Fishing on the shareholder’s dime…
If you’re one of the millions of people who enthusiastically awaits the start of each new fishing season, take a look around you the next time you’ve donned the waders and cast a new Elk Wing Caddis across the river. The chances are good that the people standing on either side of you look a lot like you – which is to say, they’re very likely not the executives who are running publicly-traded companies.
As a couple of recently-filed proxies show, there are companies that protect their top executives from having to cast their hooks alongside the hoi polloi. Instead, you will find them in more pristine waters that are off limits to the plebeians who work at their companies, or – for that matter – the rest of us.
Take, for example, Oceaneering International, Inc. (OII), which owns a fishing camp that its executives get to use. In this year’s proxy, president/CEO T. Jay Collins is listed as using the fishing camp, although the company doesn’t explain how much of Collins’s $40,659 in “perquisites and other personal benefits” is attributed to the fishing camp, and how much paid for his other perks (listed as “provision of excess liability insurance;… tax advice and tax return preparation; club membership; sporting event tickets; medical premium and cost reimbursements for supplemental medical insurance plan; and personal use of company-provided automobile”). It’s a small part of Collins’s $5.8 million in total compensation, to be sure, but it raises the question: Couldn’t he rent his own fishing lodge, or at least reimburse the company for his personal use of it?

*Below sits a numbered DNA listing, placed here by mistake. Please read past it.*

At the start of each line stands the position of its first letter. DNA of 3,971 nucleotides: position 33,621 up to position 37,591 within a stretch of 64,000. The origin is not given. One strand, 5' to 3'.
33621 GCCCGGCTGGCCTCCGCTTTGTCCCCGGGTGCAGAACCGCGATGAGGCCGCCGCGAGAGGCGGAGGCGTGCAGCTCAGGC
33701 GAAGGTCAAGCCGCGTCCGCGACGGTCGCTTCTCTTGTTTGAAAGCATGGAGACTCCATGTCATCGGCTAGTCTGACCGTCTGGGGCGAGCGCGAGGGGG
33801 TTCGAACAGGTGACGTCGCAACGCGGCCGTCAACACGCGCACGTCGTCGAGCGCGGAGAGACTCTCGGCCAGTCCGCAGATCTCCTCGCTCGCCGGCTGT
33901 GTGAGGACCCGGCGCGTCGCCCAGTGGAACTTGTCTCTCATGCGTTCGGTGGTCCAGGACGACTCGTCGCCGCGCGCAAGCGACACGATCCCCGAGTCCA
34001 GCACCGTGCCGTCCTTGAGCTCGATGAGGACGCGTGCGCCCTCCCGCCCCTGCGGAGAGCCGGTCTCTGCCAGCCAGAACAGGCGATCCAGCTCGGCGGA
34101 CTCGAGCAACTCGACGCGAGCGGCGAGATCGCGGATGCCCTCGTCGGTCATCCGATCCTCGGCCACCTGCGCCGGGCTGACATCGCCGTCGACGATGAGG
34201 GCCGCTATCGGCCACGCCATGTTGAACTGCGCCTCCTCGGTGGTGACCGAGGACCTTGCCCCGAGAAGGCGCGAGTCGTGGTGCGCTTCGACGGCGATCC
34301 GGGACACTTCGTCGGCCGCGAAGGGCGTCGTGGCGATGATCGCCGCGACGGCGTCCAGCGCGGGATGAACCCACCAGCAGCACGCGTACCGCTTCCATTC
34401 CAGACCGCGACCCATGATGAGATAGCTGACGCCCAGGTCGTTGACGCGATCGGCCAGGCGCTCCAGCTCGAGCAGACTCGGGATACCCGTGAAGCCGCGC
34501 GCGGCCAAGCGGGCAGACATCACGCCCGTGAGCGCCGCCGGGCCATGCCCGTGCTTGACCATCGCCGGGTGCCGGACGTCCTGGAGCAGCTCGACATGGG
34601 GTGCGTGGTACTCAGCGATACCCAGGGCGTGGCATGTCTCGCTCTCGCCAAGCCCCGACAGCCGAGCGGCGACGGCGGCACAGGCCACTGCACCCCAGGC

In prior years, other Oceaneering executives have also enjoyed the fishing camp, as well as the Daybreak fishing barge that the company referred to in an 8-K filed in Dec. 2006 (the company gave Chairman John Huff the right of first refusal to buy the fishing barge, if the company ever decides to sell it. Since no subsequent filings refer to the fishing barge, it seems reasonable to assume that the company still owns it and the executives are still using it). But during 2010, it seems that Collins is the only executive who took advantage of the fishing camp.
Meanwhile, executives at Clayton Williams Energy, Inc. (CWEI) also enjoy the pleasures of the great outdoors on the shareholders’ dime. The company’s proxy, filed March 25, discloses that it paid $116,000 for “Business Entertainment.” By reading the footnotes, you’ll learn that Clayton Williams defines “Business Entertainment” as follows: “Consists of hunting and fishing rights pertaining to land owned by affiliates of Mr. Williams.” Mr. Williams, of course, is Chairman/President/CEO Clayton W. Williams, Jr.; however, the proxy doesn’t explain who the “affiliates” are.
As difficult as it is to understand the logic of the executives and directors who justify these expenses, the record for fishing camps is still held by the A. Schulman (SHLM) company, whose whopper of a fishing tale won Footnoted’s “Worst Footnote of 2008” award. If you didn’t get to read the post at the time, here it is for your reading pleasure.
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